6) Pretending to be somebody else for a while, complete with voice and actions, from Marilyn Monroe to James Bond. Surprise someone with your best Sean Connery impression. My personal favourite is a 1940s radio newsreader.

7) Singing (in one's head - manners still count) different songs to go with the rhythm of chewing. I find Jingle Bells goes particularly well with crunching an apple.

8) Eddie Izzard. No explanation necessary.

9) Writing very silly sketches involving terrible puns, bizarrely named characters, and usually a platypus.

10) Making, as a tribute to Miranda Hart, Fruit Friends, Dairy Mates, and Celebretables. And a new take on A Clockwork Orange in the form of a Digital Tangerine.


Tuesday, 30 April 2013

The Accidental Gardener

Perhaps 'haphazard' would serve better than 'accidental': I certainly don't seem to mind where I fling soil, weeds, and the occasional poor little earthworm (I did apologise). I have no plan, no grand design, but plant little shrubs where whim takes me and sow seeds where fancy leads me. Or when given orders.

Sun shining, its tendrils bathing the garden in sublime aureity, I brought out the big guns to plant a quince tree - quince! I thought it belonged only in fridges, The Owl and the Pussycat, and Renaissance recipes! - and herbs. As I strode to the battleground I had a sudden thought which demostrates a clear over-watching of Poirot, a thought after which I had to reason with myself that just because I had left the door to the garden shed open it did not mean someone was going to opportunely murder me with a hoe.

While I worked, I mentally named the birds around me I could see and hear from all sides: robin, blackbird, swallow, greenfinch, helicopter... Helicopter? That's not a British bird. Pah.

I moved on to the next task of weeding. Odious little growths. I declare I hold quite a Lady Macbethian murd'rous loathing towards weeds: "Out, damned weeds; out, I say!" I feel she would have made a formidable horticulturalist. Replace the blood with soil and there you have it. Greenfingers. Although surely brownfingers would be a more appropriate appellation in such circumstances?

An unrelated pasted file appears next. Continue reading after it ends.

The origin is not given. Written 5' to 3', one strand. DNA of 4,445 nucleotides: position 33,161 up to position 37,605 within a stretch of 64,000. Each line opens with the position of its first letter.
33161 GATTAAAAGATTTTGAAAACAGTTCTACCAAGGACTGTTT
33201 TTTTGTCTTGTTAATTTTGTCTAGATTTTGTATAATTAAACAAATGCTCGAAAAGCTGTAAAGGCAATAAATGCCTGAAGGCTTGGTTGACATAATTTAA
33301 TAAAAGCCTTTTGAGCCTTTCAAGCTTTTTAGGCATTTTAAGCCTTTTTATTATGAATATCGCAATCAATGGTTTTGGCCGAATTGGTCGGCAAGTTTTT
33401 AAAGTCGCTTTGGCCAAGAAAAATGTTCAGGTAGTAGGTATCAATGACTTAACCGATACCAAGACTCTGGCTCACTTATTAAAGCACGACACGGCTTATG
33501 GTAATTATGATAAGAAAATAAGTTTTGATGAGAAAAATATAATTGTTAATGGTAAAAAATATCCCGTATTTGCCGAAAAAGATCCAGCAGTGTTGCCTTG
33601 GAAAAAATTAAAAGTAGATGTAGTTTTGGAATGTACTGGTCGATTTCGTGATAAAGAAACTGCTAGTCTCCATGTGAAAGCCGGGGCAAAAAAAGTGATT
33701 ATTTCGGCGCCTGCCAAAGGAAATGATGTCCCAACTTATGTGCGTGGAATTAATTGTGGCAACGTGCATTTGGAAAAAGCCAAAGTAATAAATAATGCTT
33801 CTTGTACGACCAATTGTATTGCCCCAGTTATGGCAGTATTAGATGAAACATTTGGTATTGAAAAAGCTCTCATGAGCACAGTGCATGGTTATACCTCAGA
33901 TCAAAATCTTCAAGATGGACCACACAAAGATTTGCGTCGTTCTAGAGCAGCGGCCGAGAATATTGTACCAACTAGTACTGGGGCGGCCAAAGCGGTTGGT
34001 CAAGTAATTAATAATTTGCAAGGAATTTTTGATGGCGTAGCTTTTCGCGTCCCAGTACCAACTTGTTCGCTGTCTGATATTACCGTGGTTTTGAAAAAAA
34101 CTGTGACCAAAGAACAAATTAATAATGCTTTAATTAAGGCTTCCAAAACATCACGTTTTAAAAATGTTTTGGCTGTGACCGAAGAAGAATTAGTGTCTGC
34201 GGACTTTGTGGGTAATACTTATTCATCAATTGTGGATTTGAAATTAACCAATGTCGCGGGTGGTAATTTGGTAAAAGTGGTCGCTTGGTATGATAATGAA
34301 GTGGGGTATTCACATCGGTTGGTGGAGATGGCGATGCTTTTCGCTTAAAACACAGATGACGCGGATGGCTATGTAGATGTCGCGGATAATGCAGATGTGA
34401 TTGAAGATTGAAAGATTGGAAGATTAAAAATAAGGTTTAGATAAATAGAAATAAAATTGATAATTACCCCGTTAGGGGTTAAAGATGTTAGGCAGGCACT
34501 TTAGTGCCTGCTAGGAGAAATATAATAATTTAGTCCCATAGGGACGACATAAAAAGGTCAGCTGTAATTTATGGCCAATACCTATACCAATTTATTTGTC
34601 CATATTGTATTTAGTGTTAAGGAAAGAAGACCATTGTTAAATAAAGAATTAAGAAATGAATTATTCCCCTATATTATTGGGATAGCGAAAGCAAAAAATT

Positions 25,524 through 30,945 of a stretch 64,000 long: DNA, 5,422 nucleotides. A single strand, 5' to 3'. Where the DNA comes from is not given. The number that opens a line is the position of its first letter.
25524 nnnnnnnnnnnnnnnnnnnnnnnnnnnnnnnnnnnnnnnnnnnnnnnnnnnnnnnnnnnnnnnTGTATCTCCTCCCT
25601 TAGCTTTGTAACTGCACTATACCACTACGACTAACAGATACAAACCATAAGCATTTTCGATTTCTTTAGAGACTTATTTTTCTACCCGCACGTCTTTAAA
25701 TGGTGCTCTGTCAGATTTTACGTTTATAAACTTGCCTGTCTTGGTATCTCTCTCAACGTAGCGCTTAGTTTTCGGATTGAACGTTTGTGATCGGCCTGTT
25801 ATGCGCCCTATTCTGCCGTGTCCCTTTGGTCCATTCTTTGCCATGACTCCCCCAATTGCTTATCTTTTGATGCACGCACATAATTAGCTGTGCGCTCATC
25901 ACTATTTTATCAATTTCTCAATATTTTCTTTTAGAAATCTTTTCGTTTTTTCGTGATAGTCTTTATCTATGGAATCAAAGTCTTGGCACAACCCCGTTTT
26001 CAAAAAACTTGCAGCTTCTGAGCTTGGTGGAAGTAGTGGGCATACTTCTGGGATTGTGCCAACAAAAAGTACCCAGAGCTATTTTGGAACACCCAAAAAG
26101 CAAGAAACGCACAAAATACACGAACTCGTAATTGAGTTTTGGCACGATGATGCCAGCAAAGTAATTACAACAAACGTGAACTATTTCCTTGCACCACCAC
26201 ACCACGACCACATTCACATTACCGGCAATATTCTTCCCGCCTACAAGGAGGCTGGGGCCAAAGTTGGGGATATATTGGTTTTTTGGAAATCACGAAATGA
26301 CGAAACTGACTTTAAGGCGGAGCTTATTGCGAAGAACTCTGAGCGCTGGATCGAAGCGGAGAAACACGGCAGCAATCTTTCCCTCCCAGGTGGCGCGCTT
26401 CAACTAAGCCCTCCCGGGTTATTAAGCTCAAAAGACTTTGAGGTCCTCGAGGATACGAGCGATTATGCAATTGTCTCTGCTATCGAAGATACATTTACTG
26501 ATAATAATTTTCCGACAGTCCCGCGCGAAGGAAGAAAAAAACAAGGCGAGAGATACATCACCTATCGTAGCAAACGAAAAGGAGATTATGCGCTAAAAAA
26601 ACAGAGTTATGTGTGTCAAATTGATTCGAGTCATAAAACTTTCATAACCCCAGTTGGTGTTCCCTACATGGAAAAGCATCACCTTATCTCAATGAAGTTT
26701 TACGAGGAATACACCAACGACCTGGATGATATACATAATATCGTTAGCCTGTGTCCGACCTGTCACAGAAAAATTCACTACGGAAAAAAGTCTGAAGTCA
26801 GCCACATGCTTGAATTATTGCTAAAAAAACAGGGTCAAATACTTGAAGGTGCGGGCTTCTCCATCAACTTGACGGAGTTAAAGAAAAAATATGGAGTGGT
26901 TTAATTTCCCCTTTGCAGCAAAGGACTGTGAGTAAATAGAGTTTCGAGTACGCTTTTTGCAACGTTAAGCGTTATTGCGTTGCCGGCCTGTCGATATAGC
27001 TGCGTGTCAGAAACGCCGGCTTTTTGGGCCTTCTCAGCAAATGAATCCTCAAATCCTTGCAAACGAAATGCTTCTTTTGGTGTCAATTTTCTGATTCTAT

Behind the garden gate runs a lane, a public path for walkers, but I've not seen anybody go down there for years. Today, however, I did: a man with a backpack carefully wasing himself over the stile. He must have been making for the river; a beautiful day for it. Warm, tranquil, cows on the rolling hills, the sweet song of birds, the melodious voice of a startled gardener crying "Aargh! Bumblebee! Bumblebee!" One does what one can.

Tuesday, 2 April 2013

Existential Dentistry

Eduard Punset, a Catalan man who is considerably well-known, once quoted an American scientist who was only convinced of the difference between animals and humans when social network sites started popping up.

Although I agree with him that the probability of giraffes tweeting about their defence mechanism ('Kicked a lion in the face today#downkitty'), or penguins updating their Facebook status: 'Have just seen an orca stuck on an ice floe - mega LOLz!', is unlikey, I beg to differ from the scientist. I believe the difference between animals and human beings are dentists. Now, I know what you're thinking - you're thinking: "Well, actually, there are animals out there that perform a sort of dental service on others. Look at those birds that nimbly peck the titbits from the teeth of a crocodile. Or those little fish that clean the gums of larger fish." True, true, true. However, I bet they don't speak the Code.

For this, the Code, is the difference: our homo sapien dentist fellows speak in a foreign language, for what purpose, I know not. I can only conjecture that when they say 'upper left 7 amalgam filling, slight crumbling' this is a code red alert for 'the tooth is about to disintegrate in a matter of seconds; get behind the screen and notify the Tooth Fairy'. (They're definitely in league.) Bill Bailey says much on the subject and he gives very good advice: say odd things back. Things that will totally confuse the mouth-marauder. "The pheasant has its own agenda..." is a good example.